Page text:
Today I was talking with Shayna, my young co-worker, complaining about how I can't get my new Kindle Fire to work and it's not that it's defective, it's me, I'm stupid, when suddenly, out of the blue, she switched gears and said, "We're putting Chloe to sleep today."
She said it matter-of-fact, as if we were talking about the weather and she was noting that it looked like rain. But her lower lip trembled ever-so-slightly.
"She's our family cat," she continued. "She's 20 years old and in failing health. She can't eat, can't walk, can't poop. It's time." Shayna kept her stoic face, but I noted that her eyes were a bit watery and although she was smiling, it looked forced. I did some quick math: "If you've had Chloe for 20 years, that means you were just..."
She finished my sentence for me. "Yup, four years old. I've had her my whole life. It's time though," she repeated. "She can't eat, can't walk, can't poop." I knew she was reciting the litany to convince herself, and told her she was doing the right, the humane thing and she nodded reluctantly. But still, I recognized all too well that look of pending loss and my heart broke for her. God knows I've been there. As animal lovers, we all have.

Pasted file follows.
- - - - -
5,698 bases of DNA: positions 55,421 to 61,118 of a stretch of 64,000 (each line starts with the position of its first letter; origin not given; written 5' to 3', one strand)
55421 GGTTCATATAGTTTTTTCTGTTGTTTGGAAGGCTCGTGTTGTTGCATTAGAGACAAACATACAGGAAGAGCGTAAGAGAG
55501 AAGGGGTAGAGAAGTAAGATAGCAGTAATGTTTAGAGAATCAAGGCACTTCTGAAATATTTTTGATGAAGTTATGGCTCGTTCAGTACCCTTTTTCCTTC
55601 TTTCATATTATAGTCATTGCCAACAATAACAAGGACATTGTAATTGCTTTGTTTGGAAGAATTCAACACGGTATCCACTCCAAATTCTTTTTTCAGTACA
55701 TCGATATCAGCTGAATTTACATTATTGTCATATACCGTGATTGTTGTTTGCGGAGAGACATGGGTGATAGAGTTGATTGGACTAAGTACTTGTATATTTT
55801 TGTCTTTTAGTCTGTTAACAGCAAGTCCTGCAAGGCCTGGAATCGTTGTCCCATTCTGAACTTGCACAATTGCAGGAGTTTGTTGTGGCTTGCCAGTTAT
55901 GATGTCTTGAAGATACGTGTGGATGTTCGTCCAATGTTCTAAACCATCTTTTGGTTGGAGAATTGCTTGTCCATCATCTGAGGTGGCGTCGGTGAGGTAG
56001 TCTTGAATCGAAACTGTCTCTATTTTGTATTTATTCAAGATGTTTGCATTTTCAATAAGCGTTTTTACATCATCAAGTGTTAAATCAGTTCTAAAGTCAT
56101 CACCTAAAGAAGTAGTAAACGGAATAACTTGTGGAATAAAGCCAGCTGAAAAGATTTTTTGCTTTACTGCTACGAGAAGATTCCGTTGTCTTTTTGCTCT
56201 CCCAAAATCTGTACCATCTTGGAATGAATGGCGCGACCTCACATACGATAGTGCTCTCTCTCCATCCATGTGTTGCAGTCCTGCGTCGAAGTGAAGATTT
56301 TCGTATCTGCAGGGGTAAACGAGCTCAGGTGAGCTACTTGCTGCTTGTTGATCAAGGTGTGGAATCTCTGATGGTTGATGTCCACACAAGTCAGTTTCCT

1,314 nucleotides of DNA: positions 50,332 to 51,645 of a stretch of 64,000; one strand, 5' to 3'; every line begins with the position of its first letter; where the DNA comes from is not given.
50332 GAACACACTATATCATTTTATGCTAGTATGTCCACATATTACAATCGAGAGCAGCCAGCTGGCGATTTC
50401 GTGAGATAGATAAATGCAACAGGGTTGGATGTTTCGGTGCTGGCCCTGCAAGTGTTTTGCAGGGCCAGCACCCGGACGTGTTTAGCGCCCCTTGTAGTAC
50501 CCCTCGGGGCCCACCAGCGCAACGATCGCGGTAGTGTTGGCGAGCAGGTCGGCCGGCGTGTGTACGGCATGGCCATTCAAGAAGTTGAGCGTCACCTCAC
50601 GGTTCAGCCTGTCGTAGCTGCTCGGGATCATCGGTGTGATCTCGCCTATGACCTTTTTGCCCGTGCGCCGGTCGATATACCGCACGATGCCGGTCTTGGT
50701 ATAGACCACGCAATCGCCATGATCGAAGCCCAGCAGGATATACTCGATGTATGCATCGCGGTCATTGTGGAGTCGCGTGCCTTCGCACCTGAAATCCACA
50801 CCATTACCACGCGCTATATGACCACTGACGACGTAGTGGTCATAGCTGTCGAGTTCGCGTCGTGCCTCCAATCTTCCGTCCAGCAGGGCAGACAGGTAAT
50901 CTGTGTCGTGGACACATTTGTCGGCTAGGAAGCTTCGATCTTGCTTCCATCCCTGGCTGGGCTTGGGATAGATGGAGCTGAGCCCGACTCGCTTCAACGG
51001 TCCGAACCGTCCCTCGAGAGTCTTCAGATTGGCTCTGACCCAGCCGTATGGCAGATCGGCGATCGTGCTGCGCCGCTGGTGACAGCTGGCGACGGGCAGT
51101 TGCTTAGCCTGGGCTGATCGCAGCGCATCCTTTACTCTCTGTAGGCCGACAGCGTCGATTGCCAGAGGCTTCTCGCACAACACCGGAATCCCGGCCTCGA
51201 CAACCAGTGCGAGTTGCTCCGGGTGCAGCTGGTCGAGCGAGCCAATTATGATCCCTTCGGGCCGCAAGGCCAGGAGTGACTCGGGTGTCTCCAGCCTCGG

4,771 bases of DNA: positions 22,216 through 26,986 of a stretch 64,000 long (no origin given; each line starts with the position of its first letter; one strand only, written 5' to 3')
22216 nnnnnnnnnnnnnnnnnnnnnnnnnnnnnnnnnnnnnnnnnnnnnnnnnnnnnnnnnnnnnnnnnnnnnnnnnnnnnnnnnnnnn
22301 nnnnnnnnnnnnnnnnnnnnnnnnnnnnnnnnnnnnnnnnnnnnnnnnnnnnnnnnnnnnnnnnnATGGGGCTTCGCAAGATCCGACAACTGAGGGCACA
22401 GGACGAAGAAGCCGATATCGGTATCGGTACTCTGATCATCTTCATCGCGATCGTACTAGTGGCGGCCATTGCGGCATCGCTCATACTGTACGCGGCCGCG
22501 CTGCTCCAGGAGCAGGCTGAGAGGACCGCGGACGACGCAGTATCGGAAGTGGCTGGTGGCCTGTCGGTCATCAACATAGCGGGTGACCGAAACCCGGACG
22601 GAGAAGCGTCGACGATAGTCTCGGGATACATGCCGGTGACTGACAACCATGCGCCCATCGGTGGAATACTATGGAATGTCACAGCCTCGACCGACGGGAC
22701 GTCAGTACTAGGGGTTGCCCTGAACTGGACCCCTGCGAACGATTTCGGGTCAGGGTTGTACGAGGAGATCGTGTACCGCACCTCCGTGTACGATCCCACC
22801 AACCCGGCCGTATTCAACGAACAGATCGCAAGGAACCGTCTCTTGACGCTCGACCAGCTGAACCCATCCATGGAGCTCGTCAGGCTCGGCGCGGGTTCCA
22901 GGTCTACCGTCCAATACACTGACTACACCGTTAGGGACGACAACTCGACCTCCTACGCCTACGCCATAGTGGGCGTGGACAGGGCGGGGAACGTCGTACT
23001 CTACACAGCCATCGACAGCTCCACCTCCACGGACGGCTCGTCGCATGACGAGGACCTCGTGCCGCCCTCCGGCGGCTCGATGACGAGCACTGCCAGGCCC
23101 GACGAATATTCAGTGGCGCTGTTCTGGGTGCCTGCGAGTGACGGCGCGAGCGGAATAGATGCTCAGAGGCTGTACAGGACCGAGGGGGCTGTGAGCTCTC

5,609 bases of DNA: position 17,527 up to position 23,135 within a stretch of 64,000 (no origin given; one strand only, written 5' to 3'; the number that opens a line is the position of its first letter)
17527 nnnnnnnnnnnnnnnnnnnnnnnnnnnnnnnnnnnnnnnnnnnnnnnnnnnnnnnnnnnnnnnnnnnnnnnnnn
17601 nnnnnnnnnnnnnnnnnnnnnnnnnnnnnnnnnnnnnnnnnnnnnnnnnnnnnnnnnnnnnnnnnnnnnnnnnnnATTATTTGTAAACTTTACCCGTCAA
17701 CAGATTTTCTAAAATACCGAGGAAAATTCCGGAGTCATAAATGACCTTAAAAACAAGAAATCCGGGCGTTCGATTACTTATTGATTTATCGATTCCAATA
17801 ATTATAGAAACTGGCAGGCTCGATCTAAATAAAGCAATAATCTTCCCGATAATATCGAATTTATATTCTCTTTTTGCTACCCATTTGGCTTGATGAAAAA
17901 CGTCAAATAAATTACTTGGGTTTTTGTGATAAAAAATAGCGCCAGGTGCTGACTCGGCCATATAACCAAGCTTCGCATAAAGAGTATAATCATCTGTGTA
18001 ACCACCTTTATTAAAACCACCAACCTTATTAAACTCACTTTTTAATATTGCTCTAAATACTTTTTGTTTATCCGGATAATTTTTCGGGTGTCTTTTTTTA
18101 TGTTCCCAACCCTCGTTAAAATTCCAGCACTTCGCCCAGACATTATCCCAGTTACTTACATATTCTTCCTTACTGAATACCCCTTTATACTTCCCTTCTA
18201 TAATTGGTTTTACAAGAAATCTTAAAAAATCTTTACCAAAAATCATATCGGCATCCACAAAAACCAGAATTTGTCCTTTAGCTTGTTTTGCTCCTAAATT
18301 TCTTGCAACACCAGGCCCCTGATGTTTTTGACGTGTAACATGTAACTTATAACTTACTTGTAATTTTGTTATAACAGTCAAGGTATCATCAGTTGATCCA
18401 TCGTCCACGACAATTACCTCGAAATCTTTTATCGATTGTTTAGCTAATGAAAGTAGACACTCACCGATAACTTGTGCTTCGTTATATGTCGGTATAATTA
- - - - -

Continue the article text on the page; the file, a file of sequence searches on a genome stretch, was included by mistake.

I shared my own experience of losing Elvis and what a blessing it was to have Olivia while I was grieving for my sweet boy. Never did I think of Olivia as a replacement for Elvis, but she was a new life, a new spirit, a homeless dog that needed love and needed me as much as I needed her. Olivia helped fill that cavernous hole in my heart. Might Shayna consider another cat one day?
"Absolutely! she said, her sad face growing bright at the thought. "My mom and I would like to adopt a bonded pair."
Then I remembered that the SPCA is holding a pet adoption at our workplace on Friday and a little light bulb went on over my head. "It might be too soon, but I know the director of the SPCA. Would you like me to shoot him an email and ask if he has a pair of cats that need to be adopted together?" I asked. Sure, she said with faint enthusiasm. Then she whipped out her cell phone to share pictures of her sweet Chloe. "It's time," she repeated under her breath. "It's time."
The second I was free, I shot an email to the awesome Scott Delucci of the Peninsula Humane Society/SPCA. He answered within minutes. As a matter of fact, he did have a pair that needed to be adopted together and this was such a rare request, he was thrilled with my email. If my co-worker was interested, he would send the young pair to our adoption fair on Friday so Shayna could meet them. He included their photos with a video link of the cats romping and playing.
I shared this with Shayna, who smiled for the first time that day. As she watched the video, she mentioned that Chloe had been so old and so sick for so long, she had forgotten how playful cats could be. She forwarded the links to her mother who confessed that she had already been perusing adoption websites. For the rest of the afternoon, I could hear Shayna simultaneously straddling sadness over losing Chloe and stifling joy over the possibility of opening her heart to two new lives. On Friday, her mother is joining her to meet the homeless kitties.
And so goes the circle of life. Fingers crossed for a happy ending.